Katherine looks at the underside of her wrist where a slightly raised capsule contains four sets of digital numbers; days, hours, minutes, seconds. The first section already says zero, so does the second. She’s the first of her friends to get so close, so close to seeing her soul mate.
She remembers being told about it by her mother when she had first noticed her clock at three years old. As she became a teenager, her questions became more personal; she remembers asking how her mother and her father met. “I was twenty three at the time.” Her mother says. “I was just walking up from the beach when I looked up from my watch long enough for him to catch my eye.” Katherine was only fifteen and as far as she could tell, the first in her school.
Her eyes darted back to her wrist; the hours margin was at zero also, the minutes were fading fast. Katherine stabbed her salad halfheartedly but never raised the fork to her mouth, her toes curled inside her chuck taylors. What if the clock was wrong? What if the person she would meet in –she looked down- twenty minutes, was not the one? She had never heard of such a thing. She began to feel extremely flustered and hot. She removed her sweatshirt awkwardly and drummed her spindly fingers on the table to her favourite song.
Why did this have to be happening in the middle of a normal school day? Why had her mother made her go to school today? If she hadn’t would that be altering the clock’s fate? The air in the cafeteria was electric; the room buzzed with conversation about the girl who would be united today with her soul mate. Nobody was eating; they were all too busy staring into her back surreptitiously. She squirmed in the seat. Ten minutes.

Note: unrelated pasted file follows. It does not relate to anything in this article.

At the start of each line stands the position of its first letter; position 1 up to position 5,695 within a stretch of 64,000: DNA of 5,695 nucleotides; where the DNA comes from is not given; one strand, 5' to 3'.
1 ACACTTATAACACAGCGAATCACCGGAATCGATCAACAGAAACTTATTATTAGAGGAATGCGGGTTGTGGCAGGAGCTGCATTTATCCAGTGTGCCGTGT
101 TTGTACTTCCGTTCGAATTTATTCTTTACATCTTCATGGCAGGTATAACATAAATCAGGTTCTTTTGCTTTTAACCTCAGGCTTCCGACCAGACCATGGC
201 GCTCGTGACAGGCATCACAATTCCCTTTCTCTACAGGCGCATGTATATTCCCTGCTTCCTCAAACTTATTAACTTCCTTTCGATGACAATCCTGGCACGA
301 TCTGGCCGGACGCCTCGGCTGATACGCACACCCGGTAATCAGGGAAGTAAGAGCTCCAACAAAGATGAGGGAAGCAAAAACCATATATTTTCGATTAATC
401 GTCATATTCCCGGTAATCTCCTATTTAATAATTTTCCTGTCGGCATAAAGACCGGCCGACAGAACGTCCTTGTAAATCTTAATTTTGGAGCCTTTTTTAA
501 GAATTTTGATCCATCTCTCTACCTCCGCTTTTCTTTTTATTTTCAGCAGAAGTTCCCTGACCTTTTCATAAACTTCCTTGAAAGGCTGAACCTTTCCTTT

Katherine continued to push the salad around on the plate and pulled her hair into a bun to stop her from sweating so much on her neck. ‘Why should I be nervous?’ She thought.
“What do you think he’ll look like?” Her friend Amanda snapped her out of the stupor. It took a few moments for her to come up with an answer.
“I don’t know…” she said “Does it matter?”
“Yeah he probably hasn’t even finished puberty yet” Cassidy said.
The table laughed, Katherine smiled, but was too busy to acknowledge her friend’s attempt to lighten the mood. She had just seen Ms. McAllister walk through the cafeteria on her monitoring duty. Staff and students alike whispered about Ms. McAllister. She was the only one that anyone knew of for miles around for having no significant other. Usually, her hair was drawn up in a tight bun and her lips were made up and wound tightly. She was 35, an age simply unheard of to be alone.
She always wore the same style of dress, collared and long sleeved; nobody had ever seen her clock. Today she wore her blond hair down in long, beautiful curls which nobody had ever seen before. She wore a jeans and a light chiffon collared shirt with sleeves that revealed her pale arms.
Katherine’s mind migrated from the subject of her own soul mate to the possibility of one for her. She looked so different than the kids had ever seen her before; she looked free spirited, she looked clean, she looked… her eyes held a laughter Katherine had never seen in them before. She realized that for the first time, Ms. McAllister looked happy.